On Thursday, August 18, students took to Grand Parade Square with chalk in-hand to let Halifax know that student issues are municipal election issues. Students chalked the pavement with messages about the upcoming election to tell municipal decision-makers what issues that matter to them. The Generation Vote campaign calls on these decision-makers to address issues important to students. It also aims to motivate students to get engaged with the upcoming election. Putting chalk to concrete, students proclaimed: “This election, be a part of Generation Vote.”
Students’ messages focused on five key municipal issues that affect students’ lives: arts and culture, affordable housing, fair wages, food security, and public transit. For each issue, students are calling on their city councillors and candidates to implement key interventions:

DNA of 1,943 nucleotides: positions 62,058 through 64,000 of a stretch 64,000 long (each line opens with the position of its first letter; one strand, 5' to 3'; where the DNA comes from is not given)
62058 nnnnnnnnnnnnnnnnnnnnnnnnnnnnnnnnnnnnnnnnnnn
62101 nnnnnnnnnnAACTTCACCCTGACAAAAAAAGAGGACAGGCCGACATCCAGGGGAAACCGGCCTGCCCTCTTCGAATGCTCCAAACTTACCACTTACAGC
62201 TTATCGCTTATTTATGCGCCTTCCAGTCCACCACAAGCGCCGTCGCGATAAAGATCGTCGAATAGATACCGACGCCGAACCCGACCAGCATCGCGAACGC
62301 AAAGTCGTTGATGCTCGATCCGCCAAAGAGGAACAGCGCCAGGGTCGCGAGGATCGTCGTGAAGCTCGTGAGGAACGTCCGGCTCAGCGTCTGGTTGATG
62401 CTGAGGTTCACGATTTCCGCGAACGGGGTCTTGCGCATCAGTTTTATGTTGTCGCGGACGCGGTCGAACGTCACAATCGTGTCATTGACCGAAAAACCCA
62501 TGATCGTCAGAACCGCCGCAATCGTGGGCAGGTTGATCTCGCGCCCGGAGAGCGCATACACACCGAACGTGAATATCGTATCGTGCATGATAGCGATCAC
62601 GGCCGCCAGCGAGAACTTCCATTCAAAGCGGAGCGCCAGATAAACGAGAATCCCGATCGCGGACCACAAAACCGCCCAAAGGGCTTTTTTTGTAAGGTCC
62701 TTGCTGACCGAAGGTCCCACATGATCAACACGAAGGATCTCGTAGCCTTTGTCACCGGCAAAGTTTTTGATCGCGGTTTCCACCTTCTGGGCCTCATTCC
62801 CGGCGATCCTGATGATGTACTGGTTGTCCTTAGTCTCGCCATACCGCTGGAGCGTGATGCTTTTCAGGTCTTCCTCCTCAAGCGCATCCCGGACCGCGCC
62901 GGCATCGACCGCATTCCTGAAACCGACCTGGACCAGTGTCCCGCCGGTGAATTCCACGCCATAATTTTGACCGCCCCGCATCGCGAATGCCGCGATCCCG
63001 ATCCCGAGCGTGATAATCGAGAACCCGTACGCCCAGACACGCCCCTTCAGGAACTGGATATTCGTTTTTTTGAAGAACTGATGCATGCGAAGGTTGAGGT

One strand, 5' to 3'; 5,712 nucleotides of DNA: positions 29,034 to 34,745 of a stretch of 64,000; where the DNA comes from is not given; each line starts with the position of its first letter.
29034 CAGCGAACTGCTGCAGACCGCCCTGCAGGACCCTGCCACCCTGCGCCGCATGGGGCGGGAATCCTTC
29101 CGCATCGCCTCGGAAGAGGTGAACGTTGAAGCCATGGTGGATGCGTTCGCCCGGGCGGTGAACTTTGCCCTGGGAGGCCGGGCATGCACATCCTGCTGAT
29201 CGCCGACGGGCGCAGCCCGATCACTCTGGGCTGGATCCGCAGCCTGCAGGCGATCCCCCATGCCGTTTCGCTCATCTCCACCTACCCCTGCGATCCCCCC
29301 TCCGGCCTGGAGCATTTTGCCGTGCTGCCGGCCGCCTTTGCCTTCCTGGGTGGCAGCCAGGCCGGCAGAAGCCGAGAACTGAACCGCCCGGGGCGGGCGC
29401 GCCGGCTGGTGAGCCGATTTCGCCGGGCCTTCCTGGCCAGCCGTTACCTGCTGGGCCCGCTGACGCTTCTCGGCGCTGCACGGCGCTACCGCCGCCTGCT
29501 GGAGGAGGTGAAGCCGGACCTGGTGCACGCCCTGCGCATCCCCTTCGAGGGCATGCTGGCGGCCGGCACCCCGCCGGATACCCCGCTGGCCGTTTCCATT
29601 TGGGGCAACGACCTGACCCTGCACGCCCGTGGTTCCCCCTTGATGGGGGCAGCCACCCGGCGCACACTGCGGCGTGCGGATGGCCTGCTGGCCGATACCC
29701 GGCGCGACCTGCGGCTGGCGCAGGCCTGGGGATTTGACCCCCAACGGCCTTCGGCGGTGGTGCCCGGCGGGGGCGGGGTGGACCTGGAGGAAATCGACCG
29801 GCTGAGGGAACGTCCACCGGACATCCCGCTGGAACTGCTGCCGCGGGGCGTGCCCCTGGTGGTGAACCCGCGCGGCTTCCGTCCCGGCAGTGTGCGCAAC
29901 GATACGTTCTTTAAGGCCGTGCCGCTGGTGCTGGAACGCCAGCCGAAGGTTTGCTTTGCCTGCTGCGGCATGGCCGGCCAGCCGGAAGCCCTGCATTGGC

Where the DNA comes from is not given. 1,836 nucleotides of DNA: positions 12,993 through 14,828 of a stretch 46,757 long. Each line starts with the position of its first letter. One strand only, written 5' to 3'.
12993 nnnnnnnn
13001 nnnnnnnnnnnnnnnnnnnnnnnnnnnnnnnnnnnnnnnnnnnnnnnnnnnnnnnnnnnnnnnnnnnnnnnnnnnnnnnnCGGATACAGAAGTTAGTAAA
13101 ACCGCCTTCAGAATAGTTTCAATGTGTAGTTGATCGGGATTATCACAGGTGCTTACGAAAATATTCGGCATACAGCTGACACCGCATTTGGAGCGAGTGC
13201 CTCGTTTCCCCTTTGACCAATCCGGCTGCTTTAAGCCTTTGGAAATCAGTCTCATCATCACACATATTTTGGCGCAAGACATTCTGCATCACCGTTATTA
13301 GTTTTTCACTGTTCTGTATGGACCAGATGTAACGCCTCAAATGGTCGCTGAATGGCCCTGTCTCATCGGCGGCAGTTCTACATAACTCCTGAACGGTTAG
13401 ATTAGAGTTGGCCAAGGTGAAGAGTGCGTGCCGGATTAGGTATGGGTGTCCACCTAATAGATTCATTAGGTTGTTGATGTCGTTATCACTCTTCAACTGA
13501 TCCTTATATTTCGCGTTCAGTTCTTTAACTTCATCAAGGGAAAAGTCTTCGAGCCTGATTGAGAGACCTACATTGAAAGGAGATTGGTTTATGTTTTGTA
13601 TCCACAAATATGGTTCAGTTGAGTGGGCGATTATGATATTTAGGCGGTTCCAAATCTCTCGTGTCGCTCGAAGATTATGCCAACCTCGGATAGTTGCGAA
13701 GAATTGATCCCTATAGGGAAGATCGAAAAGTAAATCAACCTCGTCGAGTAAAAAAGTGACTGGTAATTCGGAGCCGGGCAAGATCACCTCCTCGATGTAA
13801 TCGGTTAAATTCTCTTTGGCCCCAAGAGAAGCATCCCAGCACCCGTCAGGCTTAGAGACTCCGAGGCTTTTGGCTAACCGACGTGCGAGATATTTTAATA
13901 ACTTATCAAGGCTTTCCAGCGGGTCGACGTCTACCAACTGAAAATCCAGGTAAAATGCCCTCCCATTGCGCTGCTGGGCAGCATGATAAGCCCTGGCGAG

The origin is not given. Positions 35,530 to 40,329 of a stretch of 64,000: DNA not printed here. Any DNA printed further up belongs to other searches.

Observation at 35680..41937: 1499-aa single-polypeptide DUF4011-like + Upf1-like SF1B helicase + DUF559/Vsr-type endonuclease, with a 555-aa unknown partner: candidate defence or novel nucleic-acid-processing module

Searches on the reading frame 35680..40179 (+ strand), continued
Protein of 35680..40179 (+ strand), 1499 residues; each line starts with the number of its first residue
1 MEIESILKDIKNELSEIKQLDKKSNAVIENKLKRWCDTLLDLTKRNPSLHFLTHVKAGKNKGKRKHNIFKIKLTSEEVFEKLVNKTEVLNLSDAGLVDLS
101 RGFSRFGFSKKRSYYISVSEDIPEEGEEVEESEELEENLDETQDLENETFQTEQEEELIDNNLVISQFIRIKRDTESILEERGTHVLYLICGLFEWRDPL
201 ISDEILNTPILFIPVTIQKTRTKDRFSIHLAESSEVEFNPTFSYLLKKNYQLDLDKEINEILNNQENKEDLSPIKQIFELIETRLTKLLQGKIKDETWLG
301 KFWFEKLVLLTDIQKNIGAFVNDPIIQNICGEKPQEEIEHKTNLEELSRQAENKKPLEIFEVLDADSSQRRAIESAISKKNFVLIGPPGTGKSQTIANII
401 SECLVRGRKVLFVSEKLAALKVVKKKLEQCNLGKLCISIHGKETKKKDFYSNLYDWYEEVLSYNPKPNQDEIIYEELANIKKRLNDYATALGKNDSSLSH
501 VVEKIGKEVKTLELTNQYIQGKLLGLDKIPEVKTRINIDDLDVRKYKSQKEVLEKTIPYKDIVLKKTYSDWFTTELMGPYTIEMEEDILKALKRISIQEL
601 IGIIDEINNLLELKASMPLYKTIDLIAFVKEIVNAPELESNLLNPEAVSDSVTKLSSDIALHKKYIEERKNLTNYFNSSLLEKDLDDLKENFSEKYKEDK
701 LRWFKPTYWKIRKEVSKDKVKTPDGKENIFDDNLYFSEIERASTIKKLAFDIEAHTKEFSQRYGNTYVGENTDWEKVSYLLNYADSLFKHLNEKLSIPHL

- Rent control and landlord licensing.
- Increased municipal investment in arts and culture.
- A $15 minimum wage ordinance for the municipality.
- Municipal investment in farmers’ markets and community gardens.
- Protected bike lanes and more busses on bus routes.
Halifax is home to 35,000 college and university students. They make up almost 10% of the city’s population: a significant demographic. The same is true across Nova Scotia. This fall, students in municipalities across the province will be holding actions to engage municipal decision makers. In the 2016 municipal election, our voices will be heard!